Mormon, after pointing out that if a man ‘have not charity he is nothing; wherefore he must needs have charity,’ goes on to name the 13 elements of charity, or the pure love of Christ. I find it most interesting that 4 of the 13 elements of this must-have virtue relate to patience.

First, ‘charity suffereth long.’ That is what patience is all about. Charity ‘is not easily provoked’ is another aspect of this quality, as is charity ‘beareth all things.’ And finally, charity ‘endureth all things’ is certainly an expression of patience. From these defining elements it is evident that without patience gracing our soul, we would be seriously lacking with respect to a Christlike character.

President Monson shared a story of how patience focuses more on love than on one’s own troubles, saying:

A dear and cherished young friend, Wendy Bennion of Salt Lake City, was such an example. Just the day before yesterday, she quietly departed mortality and returned ‘to that God who gave [her] life’. She had struggled for over five long years in her battle with cancer. Ever cheerful, always reaching out to help others, never losing faith, her contagious smile attracted others to her as a magnet attracts metal shavings.

While ill and in pain, a friend of hers, feeling downcast with her own situation, visited Wendy. Nancy, Wendy’s mother, knowing Wendy was in extreme pain, felt that perhaps the friend had stayed too long. She asked Wendy, after the friend had left, why she had allowed her to stay so long when she herself was in so much pain. Wendy’s response: ‘What I was doing for my friend was a lot more important than the pain I was having. If I can help her, then the pain is worth it.’

Her attitude was reminiscent of Him who bore the sorrows of the world, who patiently suffered excruciating pain and disappointment, but who, with silent step of His sandaled feet, passed by a man who was blind from birth, restoring his sight. He approached the grieving widow of Nain and raised her son from the dead. He trudged up Calvary’s steep slope, carrying His own cruel cross, undistracted by the constant jeers and taunting that accompanied His every step. For He had an appointment with divine destiny.

In a very real way He visits us, each one, with His teachings. He brings cheer and inspires goodness. He gave His precious life that the grave would be deprived of its victory, that death would lose its sting, that life eternal would be our gift.

Patience is the capacity to withhold judgement until our knowledge is sufficient, and to accept that it may never be. Patience chooses empathy over judgement. In the science fiction novel, Ender’s Game, the hero says, “In the moment when I truly understand my enemy, understand him well enough to defeat him, then in that very moment I also love him. I think it’s impossible to really understand somebody, what they want, what they believe, and not love them the way they love themselves.” When we have empathy, love leads to patience.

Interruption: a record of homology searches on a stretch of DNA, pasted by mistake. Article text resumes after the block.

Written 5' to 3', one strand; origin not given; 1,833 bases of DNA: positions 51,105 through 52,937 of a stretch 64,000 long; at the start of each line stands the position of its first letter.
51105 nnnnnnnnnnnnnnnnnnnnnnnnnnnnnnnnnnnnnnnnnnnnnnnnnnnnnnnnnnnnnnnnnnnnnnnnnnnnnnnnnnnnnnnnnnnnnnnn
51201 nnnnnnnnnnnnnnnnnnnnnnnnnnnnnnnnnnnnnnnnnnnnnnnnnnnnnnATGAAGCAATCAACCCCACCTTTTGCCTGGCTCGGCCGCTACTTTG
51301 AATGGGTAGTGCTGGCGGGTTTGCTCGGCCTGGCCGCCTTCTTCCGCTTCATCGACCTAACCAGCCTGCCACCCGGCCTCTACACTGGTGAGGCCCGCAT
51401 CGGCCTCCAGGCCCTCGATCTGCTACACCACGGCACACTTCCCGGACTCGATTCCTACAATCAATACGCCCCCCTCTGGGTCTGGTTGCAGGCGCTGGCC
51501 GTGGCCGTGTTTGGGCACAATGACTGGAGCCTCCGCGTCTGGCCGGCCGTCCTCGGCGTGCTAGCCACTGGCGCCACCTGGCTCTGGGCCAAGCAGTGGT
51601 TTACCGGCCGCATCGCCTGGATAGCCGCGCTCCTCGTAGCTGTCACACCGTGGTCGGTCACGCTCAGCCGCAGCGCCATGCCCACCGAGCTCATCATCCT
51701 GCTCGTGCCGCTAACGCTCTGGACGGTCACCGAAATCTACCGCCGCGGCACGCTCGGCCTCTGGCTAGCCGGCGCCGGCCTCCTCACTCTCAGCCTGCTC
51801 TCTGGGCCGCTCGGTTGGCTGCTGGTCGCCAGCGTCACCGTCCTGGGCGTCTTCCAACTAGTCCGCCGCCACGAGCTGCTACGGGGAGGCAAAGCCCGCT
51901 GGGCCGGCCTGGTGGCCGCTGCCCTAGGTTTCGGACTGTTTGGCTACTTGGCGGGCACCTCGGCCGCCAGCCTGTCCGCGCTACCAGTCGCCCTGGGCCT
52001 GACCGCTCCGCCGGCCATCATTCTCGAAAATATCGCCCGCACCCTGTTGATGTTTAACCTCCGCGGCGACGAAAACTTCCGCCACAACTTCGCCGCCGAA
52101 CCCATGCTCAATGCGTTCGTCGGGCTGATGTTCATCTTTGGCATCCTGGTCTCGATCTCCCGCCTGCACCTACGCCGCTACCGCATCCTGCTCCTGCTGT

Patience is the capacity to focus on the spiritual amidst the temptations of the carnal. It comes as we subject the body to the spirit, and the spirit to Christ.

Patience is the ability to enjoy blessings before receiving them, by focusing on faith and hope. Romans: 8:24-25 reads, “For we are saved by hope: but hope that is seen is not hope: for what a man seeth, why doth he yet hope for? But if we hope for that we see not, then do we with patience wait for it.” Impatience, by contrast, tends to suffer in advance over tragedies that may never even happen.

As important as patience is, we shouldn’t be surprised to discover that our mortal lives are designed to give us many opportunities to develop it. In our fast paced modern world, where we have instant access to practically the whole world, this can be a challenge – many aspects of life don’t force us to exercise patience the way they did generations past. But it is no less critical a quality today than it was in the past.

Mosiah 23:21, speaking not of a wicked group, but of the righteous followers of Alma, says, “Nevertheless the Lord seeth fit to chasten his people; yea, he trieth their patience and their faith.” Trials are not proof of wickedness, and in fact, may at times be evidence that righteousness has prepared us for experiences that will help us in our growth and progression. By mentioning trials of both faith and patience, this verse makes it clear that faith isn’t only tried through great moments of decision, but also by long periods of endurance.